While it is true that those in power today (and some others) had reviled Mr Gandhi’s father in the same language, paying back in kind in such matters is not the civilised way, even if men like Donald Trump (and others) do this all the time. False delineations of words and actions of political opponents, a stock-in- trade of important ruling party politicians, is also a temptation best avoided.

It has become evident that the ruling party’s defeat in the recent state polls in three Hindi heartland states, which had played a vital part in the BJP’s famous win in the Parliament election of 2014, is attributable not so much to the functioning of the ruling party as to its leading demagogue and ideologue of the past five years.


More than the PM’s style of campaigning (galling though his reference to Sonia Gandhi as the “vidhwa” was), analysts of different shades are united in the view that rural distress was at the core of voter disenchantment. Allied to this crucial cause was the faltering unemployment data for nearly a five-year period, which was seen as Mr Modi reneging on a key promise.

The crisis in agriculture and falling unemployment were both fed by the demonetisation policy of 2016, a policy that Mr Modi had personally driven with single-minded devotion, cutting out all others in the political executive, and key advisers.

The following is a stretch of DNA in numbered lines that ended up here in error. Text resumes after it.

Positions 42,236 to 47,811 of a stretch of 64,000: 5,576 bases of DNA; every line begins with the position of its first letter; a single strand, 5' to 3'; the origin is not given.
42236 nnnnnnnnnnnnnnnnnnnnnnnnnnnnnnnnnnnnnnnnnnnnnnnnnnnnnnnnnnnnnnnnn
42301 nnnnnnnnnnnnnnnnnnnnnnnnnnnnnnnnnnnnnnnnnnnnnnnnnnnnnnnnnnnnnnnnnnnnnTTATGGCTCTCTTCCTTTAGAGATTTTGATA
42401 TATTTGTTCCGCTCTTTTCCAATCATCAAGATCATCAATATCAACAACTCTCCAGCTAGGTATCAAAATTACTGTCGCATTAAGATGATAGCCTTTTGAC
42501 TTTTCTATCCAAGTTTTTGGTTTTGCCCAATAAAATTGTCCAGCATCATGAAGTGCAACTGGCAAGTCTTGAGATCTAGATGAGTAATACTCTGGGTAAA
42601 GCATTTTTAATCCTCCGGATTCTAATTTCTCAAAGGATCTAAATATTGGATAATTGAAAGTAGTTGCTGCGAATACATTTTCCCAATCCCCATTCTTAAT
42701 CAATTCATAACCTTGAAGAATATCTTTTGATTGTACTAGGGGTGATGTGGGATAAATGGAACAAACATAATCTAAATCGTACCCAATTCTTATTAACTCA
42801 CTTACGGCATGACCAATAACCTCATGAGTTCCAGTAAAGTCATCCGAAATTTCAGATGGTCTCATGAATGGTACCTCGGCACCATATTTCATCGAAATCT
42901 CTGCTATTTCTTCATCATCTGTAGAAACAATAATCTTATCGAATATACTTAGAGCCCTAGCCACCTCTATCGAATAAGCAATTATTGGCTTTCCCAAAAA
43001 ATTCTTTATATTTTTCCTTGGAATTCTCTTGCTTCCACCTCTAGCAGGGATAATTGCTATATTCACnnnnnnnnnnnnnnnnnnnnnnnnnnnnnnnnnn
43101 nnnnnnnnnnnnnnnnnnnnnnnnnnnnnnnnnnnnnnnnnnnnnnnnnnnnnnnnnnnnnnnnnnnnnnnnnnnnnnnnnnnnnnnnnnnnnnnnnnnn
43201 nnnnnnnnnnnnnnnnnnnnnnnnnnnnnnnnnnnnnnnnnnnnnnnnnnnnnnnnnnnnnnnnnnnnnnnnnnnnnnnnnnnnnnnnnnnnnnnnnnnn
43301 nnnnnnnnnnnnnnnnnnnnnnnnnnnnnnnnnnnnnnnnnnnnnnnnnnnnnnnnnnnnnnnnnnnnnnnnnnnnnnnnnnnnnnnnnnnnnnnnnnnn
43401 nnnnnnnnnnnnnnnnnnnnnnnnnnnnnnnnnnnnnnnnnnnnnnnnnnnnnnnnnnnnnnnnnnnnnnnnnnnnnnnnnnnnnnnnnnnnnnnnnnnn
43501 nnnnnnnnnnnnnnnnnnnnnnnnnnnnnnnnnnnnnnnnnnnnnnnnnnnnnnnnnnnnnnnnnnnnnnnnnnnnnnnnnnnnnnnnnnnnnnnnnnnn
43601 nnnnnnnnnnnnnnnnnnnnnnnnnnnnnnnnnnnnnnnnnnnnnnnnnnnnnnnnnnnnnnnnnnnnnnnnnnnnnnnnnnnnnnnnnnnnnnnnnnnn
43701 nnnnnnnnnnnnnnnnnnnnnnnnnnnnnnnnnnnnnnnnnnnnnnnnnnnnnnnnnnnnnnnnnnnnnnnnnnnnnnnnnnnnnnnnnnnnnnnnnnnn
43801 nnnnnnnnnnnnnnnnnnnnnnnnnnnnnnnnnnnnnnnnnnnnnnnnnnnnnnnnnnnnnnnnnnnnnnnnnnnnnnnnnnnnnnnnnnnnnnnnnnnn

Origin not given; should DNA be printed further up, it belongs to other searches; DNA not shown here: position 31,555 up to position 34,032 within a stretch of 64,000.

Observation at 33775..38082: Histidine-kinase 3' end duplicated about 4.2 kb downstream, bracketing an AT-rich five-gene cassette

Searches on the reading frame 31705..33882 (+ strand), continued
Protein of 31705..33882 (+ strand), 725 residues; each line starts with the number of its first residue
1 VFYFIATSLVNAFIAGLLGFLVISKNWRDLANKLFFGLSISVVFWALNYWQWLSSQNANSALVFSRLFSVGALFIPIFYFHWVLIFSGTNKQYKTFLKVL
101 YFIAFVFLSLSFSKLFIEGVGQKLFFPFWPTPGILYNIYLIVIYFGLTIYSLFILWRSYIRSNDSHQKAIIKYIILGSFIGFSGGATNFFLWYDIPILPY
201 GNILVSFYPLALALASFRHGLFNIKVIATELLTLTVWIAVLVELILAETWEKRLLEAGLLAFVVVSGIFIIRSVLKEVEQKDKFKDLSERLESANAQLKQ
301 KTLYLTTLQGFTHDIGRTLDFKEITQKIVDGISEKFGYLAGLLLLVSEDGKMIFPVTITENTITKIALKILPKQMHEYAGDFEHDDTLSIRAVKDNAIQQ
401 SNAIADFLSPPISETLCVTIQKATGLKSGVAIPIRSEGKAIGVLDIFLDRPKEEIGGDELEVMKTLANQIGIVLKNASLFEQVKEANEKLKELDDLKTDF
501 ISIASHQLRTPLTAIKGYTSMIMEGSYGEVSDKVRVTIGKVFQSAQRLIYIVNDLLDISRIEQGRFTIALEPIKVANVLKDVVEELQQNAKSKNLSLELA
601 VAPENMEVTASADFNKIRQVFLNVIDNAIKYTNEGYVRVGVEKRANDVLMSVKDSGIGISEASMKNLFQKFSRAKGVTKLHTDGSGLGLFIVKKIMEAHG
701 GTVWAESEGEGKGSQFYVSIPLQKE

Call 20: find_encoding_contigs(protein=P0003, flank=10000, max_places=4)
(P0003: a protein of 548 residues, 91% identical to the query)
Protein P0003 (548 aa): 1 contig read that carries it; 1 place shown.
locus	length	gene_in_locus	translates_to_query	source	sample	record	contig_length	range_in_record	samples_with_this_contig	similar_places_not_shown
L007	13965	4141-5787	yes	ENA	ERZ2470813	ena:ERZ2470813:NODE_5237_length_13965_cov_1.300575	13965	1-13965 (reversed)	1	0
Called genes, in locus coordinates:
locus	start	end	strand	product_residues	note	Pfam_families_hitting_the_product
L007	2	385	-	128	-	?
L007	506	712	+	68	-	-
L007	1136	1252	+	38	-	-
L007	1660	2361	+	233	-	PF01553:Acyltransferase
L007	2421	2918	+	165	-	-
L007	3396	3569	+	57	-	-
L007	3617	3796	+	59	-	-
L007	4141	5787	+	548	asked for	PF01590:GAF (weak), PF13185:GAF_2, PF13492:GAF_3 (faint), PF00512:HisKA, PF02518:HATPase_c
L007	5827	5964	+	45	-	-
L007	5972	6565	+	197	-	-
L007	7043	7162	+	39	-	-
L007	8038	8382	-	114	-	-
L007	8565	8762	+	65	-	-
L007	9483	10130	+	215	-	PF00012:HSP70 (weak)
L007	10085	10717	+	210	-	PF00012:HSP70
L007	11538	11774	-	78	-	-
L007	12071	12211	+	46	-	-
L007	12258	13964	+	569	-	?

Thus, barring the gainfully employed sections that form the backbone of the urban middle class, practically all sections of society had begun to nurse a grievance against the economic policies of the Modi government. This is a picture that was on view across Madhya Pradesh, Chhattisgarh and Rajasthan.


Madhya Pradesh under Shivraj Singh Chouhan’s leadership appeared to resist the trend, but the psychological disequilibrium triggered in the lives of ordinary people by the policies of the Centre defined for Indians in a basic way the main motif of the recent Assembly elections.

Will the graph of the state elections be valid for the Lok Sabha poll? Aren’t issues debated at the Assembly level different from those raised in Lok Sabha elections? Analysis of polling data over time suggests that, generally, if the national election is held within about six months of Assembly polls, then the trend seen at the state level only intensifies in the Lok Sabha elections. And we saw in the recent elections that the key deciding factors were the Centre’s harmful policies, rather than those of the three state governments. Logically, this should continue to be valid in the Parliament election early next year.  


Until recently, the RSS-BJP were seen as running the most fearsome election fighting machine in the world, which was at it round the clock, even when there were no elections. The polls in the Hindi-speaking states, which were the RSS-BJP’s special area of influence, have shown this to be a myth. The propaganda of invincibility was circulated by the RSS itself with the help of friendly sections of the media, some of whom even expanded this pedestrian hypothesis into a shaky theory in quickie books.

It was noteworthy in the Madhya Pradesh election that the BJP was bested by the Congress even in the state’s Malwa belt, where deep RSS influence has carried from even before Independence. For the main Opposition party, this reveals a favourable juncture. But there is nothing automatic in life or politics. Rahul Gandhi and his party have laid the groundwork. They need to show the skill and the wisdom to take forward the momentum. The BJP, the party in power, is hardly expected to be sitting on its haunches.


Tags: rahul gandhi, narendra modi